There was a lot to be learned from watching Günter Grass being interviewed by Andrew O'Hagan at the New York Public Library on Book TV. Most interesting was getting beyond what Grass had to say about Germany to his thoughts on how the United States in currently perceived in Europe. I had not anticipated what he said, but I could understand it. His observation was that, during the period of recovery from the Second World War, Europe looked to the United States for inspiration, whether it involved the lofty ambitions of space travel or the imaginative use of media. In that context Grass asserted that Europe no longer finds the United States inspiring, and one has to look no further than the current operation of our government to understand his position. Will Bill Clinton be remembered as the last President who inspired American's to turn out on Election Day? If so, then the days we face are likely to be dark ones.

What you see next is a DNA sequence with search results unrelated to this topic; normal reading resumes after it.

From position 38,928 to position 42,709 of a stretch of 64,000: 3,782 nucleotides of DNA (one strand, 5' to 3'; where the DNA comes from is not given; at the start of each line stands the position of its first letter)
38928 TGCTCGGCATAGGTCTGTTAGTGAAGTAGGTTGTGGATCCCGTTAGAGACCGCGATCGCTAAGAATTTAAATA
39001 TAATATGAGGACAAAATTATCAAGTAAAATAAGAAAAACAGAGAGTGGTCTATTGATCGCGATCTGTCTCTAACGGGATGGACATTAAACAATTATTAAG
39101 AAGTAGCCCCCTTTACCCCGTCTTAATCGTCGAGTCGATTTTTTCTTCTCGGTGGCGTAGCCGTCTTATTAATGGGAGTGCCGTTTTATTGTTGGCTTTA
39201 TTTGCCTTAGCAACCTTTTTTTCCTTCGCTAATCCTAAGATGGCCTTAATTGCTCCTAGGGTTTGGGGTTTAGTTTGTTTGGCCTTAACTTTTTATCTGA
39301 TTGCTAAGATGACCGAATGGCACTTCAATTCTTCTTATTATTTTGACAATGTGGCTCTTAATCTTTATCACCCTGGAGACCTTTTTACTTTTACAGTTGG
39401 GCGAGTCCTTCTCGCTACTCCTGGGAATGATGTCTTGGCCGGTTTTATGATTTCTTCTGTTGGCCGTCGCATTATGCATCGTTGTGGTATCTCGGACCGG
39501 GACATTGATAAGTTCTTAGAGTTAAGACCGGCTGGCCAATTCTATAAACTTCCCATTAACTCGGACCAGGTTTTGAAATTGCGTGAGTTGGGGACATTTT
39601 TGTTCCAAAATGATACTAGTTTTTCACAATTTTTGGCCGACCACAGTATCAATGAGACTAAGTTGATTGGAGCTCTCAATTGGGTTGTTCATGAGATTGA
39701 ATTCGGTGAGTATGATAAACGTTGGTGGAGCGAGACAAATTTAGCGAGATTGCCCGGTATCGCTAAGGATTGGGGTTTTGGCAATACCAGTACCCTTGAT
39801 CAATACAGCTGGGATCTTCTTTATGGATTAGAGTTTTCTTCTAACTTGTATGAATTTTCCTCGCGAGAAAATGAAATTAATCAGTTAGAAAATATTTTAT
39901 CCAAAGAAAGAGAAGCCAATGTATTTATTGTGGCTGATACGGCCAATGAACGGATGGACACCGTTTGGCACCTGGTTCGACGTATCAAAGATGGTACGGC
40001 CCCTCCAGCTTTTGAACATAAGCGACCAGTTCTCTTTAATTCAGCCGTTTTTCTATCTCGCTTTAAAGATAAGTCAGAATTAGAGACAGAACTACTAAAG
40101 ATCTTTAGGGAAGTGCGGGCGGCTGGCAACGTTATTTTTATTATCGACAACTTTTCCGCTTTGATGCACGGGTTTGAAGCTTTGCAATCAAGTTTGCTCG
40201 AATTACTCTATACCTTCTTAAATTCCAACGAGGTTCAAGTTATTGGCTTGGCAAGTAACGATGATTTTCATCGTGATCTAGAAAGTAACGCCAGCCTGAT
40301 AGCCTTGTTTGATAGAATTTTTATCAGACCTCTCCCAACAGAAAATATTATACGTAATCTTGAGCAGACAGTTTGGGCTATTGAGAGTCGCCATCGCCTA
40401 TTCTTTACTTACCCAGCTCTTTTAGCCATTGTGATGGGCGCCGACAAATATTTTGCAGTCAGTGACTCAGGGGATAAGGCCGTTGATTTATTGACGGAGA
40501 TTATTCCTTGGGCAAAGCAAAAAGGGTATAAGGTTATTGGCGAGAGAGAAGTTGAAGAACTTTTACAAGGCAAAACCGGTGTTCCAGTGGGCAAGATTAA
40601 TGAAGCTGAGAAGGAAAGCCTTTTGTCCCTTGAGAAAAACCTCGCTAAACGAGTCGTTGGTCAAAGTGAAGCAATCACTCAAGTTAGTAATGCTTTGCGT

Grass shared this event with Norman Mailer, who also made a striking comment. He made the claim that television damages the mind because it interrupts narrative. Mailer is certainly not alone in recognizing the role that narratives play in how we make sense of the world in which we are embedded, but he is the first one I have encountered to recognize that interrupting the act of storytelling is inherently pathological. The consequence is that we have lost our capacity to both enjoy and be informed by uninterrupted narrative. Mailer views this as a form of mind rot, and I think I agree with him!